When young widow Shin Ae took her son on a relocation from Seoul to small town Miryang, her car inadvertently breaks down. That is how the film starts and it should only get better from there, but it doesn’t.
Shin Ae is a young mother in a world filled with possibilities, so it wouldn’t come as a surprise when no one in the film could quite understand why she chose to move to Miryang. Based on popular film conventions, a character usually moves to a secluded town to escape a horrid past but instead, Shin Ae is consumed by tragedy. Submerged deep in depressive romanticism, she chose to relocate because Miryang is the hometown of her deceased husband. Such was her infatuation that she asked a native Miryang if he understood what Miryang meant. When the native didn’t, she fervently reveals that it meant “Secret Sunshine.”
When Shin Ae’s vehicle broke down in the middle of nowhere, Kim Jong Chan, a mechanic, comes to her rescue. Kim would be Shin Ae’s pursuer in the film however, he’s no knight in shining armour; Kim is just a regular, middle-aged man who’s dedicated, honest, and upright.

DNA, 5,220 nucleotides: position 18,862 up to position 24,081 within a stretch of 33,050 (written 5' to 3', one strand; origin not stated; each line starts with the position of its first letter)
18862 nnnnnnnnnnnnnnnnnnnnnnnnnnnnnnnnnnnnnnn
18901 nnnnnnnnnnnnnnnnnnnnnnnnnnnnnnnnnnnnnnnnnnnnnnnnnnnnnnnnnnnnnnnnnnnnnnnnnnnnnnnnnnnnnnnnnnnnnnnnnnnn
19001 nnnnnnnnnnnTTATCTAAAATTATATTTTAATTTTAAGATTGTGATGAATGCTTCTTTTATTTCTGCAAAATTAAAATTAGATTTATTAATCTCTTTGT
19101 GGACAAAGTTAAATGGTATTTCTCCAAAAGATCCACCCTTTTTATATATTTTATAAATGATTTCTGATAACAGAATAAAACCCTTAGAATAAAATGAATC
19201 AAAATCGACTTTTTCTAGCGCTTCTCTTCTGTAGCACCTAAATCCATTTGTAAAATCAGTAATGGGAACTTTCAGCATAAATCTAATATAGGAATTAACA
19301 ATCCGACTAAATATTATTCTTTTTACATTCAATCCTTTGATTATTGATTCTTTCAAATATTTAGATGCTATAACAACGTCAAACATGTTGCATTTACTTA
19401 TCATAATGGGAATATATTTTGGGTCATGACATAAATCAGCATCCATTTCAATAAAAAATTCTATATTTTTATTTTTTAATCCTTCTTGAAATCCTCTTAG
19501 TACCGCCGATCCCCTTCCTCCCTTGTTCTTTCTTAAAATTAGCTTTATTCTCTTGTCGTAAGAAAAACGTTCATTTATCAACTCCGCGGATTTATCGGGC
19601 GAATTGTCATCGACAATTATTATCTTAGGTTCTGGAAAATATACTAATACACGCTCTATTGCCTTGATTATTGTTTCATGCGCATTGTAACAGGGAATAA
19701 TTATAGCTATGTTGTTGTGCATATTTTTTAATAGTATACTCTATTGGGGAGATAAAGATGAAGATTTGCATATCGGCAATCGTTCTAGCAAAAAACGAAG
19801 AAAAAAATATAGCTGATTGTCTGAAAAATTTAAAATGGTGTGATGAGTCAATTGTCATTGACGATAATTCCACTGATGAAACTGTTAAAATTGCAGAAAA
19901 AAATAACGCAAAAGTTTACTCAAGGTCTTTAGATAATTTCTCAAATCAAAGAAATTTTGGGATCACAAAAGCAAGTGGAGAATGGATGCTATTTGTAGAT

Kim has all the realistic values that could support a heartbroken widow to get her life back on track, but he couldn’t if he tried; Kim could not restart Shin Ae’s vehicle from the breakdown and this is by no means a casual scene, but a film motif masterfully constructed by Director Lee Chang Dong. Kim tows Shin Ae’s vehicle to Miryang and based on this motif, it should serve as a consolation of closure should a viewer find the ending ambivalent.
In moving to Miryang, Shin Ae’s predicament has to be addressed. To concretely move on, she has to stop romanticising and let go. In fact, she must either attain enlightenment or she will drown in her sorrows, rather, in Secret Sunshine, Shin Ae would discover that the two drastically different entities can co-exist grimly as one. When suffering is imminent and there’s no light at the end of the tunnel, Shin Ae, again, falls into the trap of romanticising; this time, with her ‘one and only saviour’, God.
Religion is a grandiose concept that forgives all sinners but it is not comprehensible to a romantic like Shin Ae. A romantic can only be satisfied with fantasies of perfectionism. Perhaps, from the moment Shin Ae decided to move to Miryang after her husband’s death, she was always going to be late to any cathartic realisation. At her most dire time, she chose to hope for miracles in religion when miracles can no longer be made.
Through Shin Ae, the entire final act evidently questions the consolations of religion in the struggle for existentialism. Truth comes by the passing day, and it’s not bright, but maybe that is the Secret Sunshine Shin Ae needs in order to let go and move forward.
In Secret Sunshine, Lee Chang Dong has designed a remarkably crafty masterpiece made in the eyes of god and impaired by the genius of the filmmaker.